# Synchronized implementation of a bank account in Java

I am trying to implement a bank account with Java in a thread safe way. My code looks like:

import java.math.BigDecimal;
import java.math.RoundingMode;

/**
* Class to represent an account, it also provides with methods to add and withdraw amount from the account.
*
* @author Karan Khanna
* @version 1.0
* @since 3/17/2019
*/
public class Account {

private BigDecimal balance;

private String accountNumber;

private String accountHolder;

public Account(String accountNumber, String accountHolder) {
this.balance = new BigDecimal(0);
this.accountNumber = accountNumber;
this.accountHolder = accountHolder;
}

public double getBalance() {
double balance = this.balance.setScale(2, RoundingMode.HALF_DOWN).doubleValue();
return balance;
}

public String getAccountNumber() {
return accountNumber;
}

public String getAccountHolder() {
return accountHolder;
}

return accountLock;
}

this.accountLock.writeLock().lock();
this.accountLock.writeLock().unlock();
}

public void withdrawAmount(double amount) {
this.accountLock.writeLock().lock();
this.balance.subtract(new BigDecimal(amount));
this.accountLock.writeLock().unlock();
}
}


I am looking for feedback for the implementation.

• FWIW, you can always implement AutoCloseable in your lock and do try-with-resources on your operations - IMVHO, that would make both the intention more obvious, the code would be shorter, and the risk of omitting the unlock (either as a typo or after throwing in method) would be mitigated. I dunno why Java doesn't provide this functionality as default... – user20300 Mar 18 '19 at 11:42

In terms of the basic thread locking, it looks like it is doing the right thing, but there are a number of issues in how you are calculating the account balance, and also some escaped locking as well.

Note, your post is titled "Synchronized implementation", but it is not, it is a locked implementation. Synchronization is different, and, in this case, it may be a simpler mechanism.

### Locking

Even if you don't catch exceptions, you should always use the try/finally mechanism for locking. Here, for example, it's possible that the addition may throw an exception (even though you don't catch it):

public void addAmount(double amount) {
this.accountLock.writeLock().lock();
try {
} finally {
this.accountLock.writeLock().unlock();
}
}


In case you think that's extreme, well, the amount could be NaN or infinity, and that would throw a NumberFormatException, etc. Even if it were impossible for the logic to throw an error, you should still use the try/finally mechanism because it makes the logic obvious.

The balance method has the most to gain:

public double getBalance() {
try {
return this.balance.setScale(2, RoundingMode.HALF_DOWN).doubleValue();
} finally {
}
}


You are also leaking the lock through the public method to get it. You really should not allow other people to manipulate the lock strategy you have in your class. It is intended to be internal for a reason.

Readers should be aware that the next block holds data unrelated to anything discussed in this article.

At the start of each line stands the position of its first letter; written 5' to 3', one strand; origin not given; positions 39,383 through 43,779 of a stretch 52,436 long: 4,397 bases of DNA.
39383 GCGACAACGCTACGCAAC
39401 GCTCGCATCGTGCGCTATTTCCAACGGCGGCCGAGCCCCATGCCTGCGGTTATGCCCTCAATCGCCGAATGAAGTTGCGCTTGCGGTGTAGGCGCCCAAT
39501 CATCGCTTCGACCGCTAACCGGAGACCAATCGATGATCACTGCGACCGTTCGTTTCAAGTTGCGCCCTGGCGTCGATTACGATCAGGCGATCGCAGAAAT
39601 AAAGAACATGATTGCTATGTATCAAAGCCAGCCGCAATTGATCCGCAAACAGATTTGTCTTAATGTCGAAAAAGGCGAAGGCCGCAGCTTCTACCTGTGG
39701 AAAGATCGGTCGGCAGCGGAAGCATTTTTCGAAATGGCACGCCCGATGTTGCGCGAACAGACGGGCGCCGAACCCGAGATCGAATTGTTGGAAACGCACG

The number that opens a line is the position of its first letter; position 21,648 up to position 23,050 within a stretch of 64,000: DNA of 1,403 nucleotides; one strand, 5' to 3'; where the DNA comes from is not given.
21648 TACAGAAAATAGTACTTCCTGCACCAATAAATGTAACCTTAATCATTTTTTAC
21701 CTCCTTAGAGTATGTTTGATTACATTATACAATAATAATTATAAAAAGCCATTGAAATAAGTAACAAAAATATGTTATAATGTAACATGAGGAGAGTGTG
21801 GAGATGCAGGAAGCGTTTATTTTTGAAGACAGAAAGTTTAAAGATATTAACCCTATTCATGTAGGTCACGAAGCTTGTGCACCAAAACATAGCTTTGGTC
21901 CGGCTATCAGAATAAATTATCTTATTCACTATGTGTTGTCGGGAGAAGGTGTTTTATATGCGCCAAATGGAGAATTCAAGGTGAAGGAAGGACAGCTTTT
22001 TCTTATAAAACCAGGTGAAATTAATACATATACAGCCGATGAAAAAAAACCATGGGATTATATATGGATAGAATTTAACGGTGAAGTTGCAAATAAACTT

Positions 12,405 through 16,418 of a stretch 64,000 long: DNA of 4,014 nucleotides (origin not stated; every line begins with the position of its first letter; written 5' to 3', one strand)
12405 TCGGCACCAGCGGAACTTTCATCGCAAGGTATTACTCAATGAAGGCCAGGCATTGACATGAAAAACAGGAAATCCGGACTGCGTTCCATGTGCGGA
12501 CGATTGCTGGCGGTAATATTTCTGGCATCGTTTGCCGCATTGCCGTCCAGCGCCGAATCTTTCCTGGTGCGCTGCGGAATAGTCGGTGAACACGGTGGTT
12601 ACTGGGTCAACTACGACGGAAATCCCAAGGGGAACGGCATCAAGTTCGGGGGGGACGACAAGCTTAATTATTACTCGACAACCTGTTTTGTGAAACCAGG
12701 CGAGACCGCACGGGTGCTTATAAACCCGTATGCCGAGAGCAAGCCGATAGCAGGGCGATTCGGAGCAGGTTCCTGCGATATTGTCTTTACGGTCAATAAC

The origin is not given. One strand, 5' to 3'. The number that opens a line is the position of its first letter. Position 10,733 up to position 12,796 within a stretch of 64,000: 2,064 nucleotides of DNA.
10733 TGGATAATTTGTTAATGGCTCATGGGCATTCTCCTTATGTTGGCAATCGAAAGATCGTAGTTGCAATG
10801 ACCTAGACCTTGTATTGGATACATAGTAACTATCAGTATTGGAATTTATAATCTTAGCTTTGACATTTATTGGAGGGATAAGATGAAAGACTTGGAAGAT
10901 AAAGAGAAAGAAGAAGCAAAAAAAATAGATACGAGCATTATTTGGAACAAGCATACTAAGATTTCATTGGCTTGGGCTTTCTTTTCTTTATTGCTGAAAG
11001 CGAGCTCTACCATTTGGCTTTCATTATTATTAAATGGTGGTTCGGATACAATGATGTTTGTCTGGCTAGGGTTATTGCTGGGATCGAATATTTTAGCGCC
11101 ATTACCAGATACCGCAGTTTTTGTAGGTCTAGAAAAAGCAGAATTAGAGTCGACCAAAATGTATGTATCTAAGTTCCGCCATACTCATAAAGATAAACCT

Speaking of that lock, you should also make it final...

private final ReadWriteLock accountLock;


### Bugs

The most glaring issue is not with your locking, but with the balance management itself. BigDecimals are immutable. They cannot be changed. This does nothing: this.balance.add(new BigDecimal(amount)); .... that should be this.balance = this.balance.add(new BigDecimal(amount));.

The accountNumber and accountHolder should be final as well.

Finally, the getBalance method will not always return a 2-decimal double value. Not all values in binary floating-point are representable in decimal.

double is not a good choice to use for currency in Java. The better option is BigDecimal (which you are using for the internal balance, but not for the parameters passed to the addAmount and withdrawAmount methods). A better approach would be to make those methods take a BigDecimal parameter instead (and to use BigDecimal everywhere in your code that deals with currency amounts).

If for some reason those methods need to take a double parameter then you should not convert it to a BigDecimal with the new BigDecimal(double) constructor - this will give an inaccurate conversion and an unexpected (and incorrect) value for the balance after the add/withdraw operation. For example, the following test fails:

    @Test
public void demonstrateBigDecimalRoundingErrorsFromDouble() {
BigDecimal balance = BigDecimal.ZERO;
assertThat(balance, is(new BigDecimal("0.1")));
}


with the error

java.lang.AssertionError:
Expected: is <0.1>
but: was <0.1000000000000000055511151231257827021181583404541015625>


The correct way to convert from a double to a BigDecimal is to use BigDecimal.valueOf(double). For example, changing the middle line in the above test will make it pass:

    @Test
public void demonstrateBigDecimalRoundingErrorsFromDouble() {
BigDecimal balance = BigDecimal.ZERO;